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Visiting utopias, fighting heat death, and making mysterious ‘dark earth’

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A book on utopias and gender roles, India looks to beat climate-induced heat in cities, and how ancient Amazonians improved the soil

First up on this week’s show: the latest in our series of books on sex, gender, and science. Books host Angela Saini discusses Everyday Utopia: In Praise of Radical Alternatives to the Traditional Family Home with ethnographer Kristen Ghodsee, professor of Russian and Eastern European studies at the University of Pennsylvania. See this year’s whole series here.


Also this week, as part of a special issue on climate change and health, host Sarah Crespi speaks with Vaishnavi Chandrashekhar, a freelance journalist based in Mumbai, India. They talk about how India is looking to avoid overheating cities in the coming decades, as climate change and urbanization collide.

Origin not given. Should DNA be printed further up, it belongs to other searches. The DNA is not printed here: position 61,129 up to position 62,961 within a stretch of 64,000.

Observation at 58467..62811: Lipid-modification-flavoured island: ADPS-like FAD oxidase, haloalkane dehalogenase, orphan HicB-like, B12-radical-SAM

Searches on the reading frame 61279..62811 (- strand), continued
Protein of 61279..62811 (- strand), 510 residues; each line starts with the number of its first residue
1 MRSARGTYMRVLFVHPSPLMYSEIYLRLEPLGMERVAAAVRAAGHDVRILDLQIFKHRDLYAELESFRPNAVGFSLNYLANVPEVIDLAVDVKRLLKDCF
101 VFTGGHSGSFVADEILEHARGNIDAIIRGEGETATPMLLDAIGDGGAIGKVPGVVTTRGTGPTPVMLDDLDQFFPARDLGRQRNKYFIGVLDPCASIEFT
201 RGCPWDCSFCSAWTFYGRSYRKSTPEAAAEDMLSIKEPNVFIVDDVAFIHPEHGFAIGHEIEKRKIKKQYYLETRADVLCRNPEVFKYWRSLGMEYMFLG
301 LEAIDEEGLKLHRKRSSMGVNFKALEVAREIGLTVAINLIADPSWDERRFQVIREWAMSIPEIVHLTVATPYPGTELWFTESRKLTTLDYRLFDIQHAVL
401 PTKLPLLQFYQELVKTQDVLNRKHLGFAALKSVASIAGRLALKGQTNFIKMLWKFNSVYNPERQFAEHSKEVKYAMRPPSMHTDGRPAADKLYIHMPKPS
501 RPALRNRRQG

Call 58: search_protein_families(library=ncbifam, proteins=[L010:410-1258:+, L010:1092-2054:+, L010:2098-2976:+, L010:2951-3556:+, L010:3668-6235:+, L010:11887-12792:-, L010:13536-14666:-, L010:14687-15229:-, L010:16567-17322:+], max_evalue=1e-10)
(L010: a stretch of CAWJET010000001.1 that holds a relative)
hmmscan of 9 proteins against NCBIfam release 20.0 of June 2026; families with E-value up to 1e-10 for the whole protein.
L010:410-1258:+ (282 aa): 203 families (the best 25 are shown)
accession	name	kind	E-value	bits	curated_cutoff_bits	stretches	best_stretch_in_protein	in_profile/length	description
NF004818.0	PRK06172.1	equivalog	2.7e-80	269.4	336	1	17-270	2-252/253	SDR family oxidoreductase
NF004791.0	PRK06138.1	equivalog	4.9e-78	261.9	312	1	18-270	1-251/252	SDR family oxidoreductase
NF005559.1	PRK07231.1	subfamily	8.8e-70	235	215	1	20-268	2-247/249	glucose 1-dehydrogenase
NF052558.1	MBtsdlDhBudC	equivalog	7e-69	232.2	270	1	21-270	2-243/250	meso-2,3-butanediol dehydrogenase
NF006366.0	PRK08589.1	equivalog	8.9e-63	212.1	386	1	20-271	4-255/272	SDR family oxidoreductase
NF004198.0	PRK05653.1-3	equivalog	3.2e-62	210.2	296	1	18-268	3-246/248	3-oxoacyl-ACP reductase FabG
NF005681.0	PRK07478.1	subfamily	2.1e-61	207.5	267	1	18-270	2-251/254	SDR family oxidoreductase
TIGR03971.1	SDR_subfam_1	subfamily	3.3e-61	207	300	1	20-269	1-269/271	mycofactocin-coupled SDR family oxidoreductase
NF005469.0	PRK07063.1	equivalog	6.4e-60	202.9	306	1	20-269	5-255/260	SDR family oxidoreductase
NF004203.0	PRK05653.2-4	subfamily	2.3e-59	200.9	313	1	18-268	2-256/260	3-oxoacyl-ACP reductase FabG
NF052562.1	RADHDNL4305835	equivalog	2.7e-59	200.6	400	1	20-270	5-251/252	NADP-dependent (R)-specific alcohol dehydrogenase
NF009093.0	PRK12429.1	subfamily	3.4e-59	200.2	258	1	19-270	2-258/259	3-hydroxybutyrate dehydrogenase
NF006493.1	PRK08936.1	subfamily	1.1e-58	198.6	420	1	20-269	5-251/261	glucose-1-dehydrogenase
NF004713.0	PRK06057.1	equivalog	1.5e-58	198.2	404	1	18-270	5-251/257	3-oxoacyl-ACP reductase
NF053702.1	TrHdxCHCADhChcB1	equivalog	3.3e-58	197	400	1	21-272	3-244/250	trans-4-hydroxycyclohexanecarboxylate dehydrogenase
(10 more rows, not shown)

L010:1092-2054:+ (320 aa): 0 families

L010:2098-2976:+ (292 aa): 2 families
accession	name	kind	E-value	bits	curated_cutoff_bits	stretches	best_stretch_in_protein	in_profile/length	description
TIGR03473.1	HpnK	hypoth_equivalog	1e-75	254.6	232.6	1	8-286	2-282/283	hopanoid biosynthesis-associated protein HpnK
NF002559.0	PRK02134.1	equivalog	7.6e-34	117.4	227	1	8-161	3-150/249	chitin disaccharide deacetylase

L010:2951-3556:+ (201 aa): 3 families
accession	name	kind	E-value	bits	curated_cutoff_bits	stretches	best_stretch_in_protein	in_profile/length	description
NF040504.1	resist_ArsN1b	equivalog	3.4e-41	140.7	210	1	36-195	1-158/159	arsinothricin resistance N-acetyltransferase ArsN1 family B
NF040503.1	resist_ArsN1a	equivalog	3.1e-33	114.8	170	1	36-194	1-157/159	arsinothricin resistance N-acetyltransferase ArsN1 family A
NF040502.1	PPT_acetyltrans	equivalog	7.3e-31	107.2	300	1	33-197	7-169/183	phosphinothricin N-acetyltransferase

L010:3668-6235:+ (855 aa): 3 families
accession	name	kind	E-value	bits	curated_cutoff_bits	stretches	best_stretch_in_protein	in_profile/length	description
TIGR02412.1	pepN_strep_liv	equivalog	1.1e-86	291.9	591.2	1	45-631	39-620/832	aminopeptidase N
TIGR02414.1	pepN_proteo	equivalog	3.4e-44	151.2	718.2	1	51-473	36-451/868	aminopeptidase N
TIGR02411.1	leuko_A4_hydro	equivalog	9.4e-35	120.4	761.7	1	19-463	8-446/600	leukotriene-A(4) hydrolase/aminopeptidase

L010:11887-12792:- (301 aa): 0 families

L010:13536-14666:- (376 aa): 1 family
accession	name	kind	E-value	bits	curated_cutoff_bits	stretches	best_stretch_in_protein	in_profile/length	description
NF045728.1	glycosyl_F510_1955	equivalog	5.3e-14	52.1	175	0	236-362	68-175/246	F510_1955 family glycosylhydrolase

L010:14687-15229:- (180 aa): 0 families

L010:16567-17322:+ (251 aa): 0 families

Finally, we hear about how ancient Amazonians created fertile “dark earth” on purpose. Sarah is joined by Morgan Schmidt, an archaeologist and geographer at the Federal University of Santa Catarina. They discuss recent research published in Science Advances on the mysterious rich soil that coincides with ancient ruins, which may still be produced by modern Indigenous people in Brazil.


This week’s episode was produced with help from Podigy.


About the Science Podcast


Authors: Sarah Crespi, Vaishnavi Chandrashekhar, Angela Saini 


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